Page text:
talk about the brand to others. A deep dive into
this question will reveal insights on areas such
as gaps in experience across the customer
journey and communication channels with the
customer. Further, the leadership should also
define how they want to be perceived by
customers in the future.
2. What will create value for customers?
Customer engagement can be enhanced
through faster response time, personalization,
omni-channel experience, self-service through
mobile and web, and AI-powered
conversational bots and analytics. However,
building empathy for customers and defining
value as they see it, should come before
deciding on the kind of tools and processes
that work best.
3. What business outcomes will be driven through the customer engagement model?
Customer engagement is not a one-time
transformation, but an ongoing effort. To
sustain the transformation, the linkage
between engagement and business outcomes
must be clearly defined and communicated to
all stakeholders. Success metrics range across
cost leadership, better process efficiency,
higher customer retention and reduced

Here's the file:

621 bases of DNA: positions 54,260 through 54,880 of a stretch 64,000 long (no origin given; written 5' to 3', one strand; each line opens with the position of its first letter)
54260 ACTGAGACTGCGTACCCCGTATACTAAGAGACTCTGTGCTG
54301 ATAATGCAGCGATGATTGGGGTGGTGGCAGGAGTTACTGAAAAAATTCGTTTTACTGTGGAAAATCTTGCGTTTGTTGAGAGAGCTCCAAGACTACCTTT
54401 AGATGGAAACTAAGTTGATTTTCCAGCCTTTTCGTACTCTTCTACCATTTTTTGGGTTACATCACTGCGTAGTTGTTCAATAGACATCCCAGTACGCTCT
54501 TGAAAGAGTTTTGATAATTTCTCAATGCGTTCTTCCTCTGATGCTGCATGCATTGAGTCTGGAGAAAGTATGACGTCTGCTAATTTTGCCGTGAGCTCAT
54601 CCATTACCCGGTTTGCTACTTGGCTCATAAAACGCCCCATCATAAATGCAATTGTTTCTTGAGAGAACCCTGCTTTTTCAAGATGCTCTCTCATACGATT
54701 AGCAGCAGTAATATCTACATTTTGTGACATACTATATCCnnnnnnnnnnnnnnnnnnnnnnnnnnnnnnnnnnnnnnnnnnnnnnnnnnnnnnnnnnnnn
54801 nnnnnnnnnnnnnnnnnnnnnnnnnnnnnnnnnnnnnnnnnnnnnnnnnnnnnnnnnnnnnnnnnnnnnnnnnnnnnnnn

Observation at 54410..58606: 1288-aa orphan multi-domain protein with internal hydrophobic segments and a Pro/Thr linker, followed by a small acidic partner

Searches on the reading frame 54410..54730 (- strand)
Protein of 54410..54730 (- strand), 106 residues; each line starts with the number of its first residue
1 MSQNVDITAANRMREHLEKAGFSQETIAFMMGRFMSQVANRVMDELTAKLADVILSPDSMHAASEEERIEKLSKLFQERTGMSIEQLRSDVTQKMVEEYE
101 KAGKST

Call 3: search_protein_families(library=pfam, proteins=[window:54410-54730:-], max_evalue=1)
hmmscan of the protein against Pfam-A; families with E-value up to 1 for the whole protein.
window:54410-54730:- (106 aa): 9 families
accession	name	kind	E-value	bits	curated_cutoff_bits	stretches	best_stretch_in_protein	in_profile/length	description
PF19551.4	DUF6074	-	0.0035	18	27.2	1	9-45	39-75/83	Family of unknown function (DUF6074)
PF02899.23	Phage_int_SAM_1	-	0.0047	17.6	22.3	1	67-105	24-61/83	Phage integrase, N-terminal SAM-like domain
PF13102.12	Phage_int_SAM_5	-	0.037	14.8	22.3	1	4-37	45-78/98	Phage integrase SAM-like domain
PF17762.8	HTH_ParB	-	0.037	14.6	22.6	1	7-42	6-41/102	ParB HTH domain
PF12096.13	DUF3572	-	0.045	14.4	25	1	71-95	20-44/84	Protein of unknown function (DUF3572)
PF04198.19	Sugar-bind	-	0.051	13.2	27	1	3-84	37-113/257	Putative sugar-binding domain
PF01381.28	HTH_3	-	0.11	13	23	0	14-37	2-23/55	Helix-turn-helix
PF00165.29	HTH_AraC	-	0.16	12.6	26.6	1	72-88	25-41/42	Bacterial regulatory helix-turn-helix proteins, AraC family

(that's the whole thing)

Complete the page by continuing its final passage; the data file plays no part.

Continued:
Key Elements of a New Customer Engagement Model
Each utility company must design a customer
engagement model that works best for it.
However, there are four elements that are
crucial for any model:
1. Focus on customer journey
Customer engagement must focus on the
journey that impacts the customer experience,
and not merely individual touchpoints. For
example, most of the utilities score poorly on
the billing and payment journeys and is one of
the major contributors to customer calls. It is
possible that certain touchpoints across web,
call center and field services may be functioning
well in itself. However, the entire experience
may not be pleasant. Hence, the model should
address the experience as a whole.
2. Digital-first approach
Technology is ripe for enabling a digitally driven
customer experience, ranging from Robotic
Process Automation (RPA) to intelligent tools
such as chatbots and self-service channels.
Automation of tasks enables faster resolution to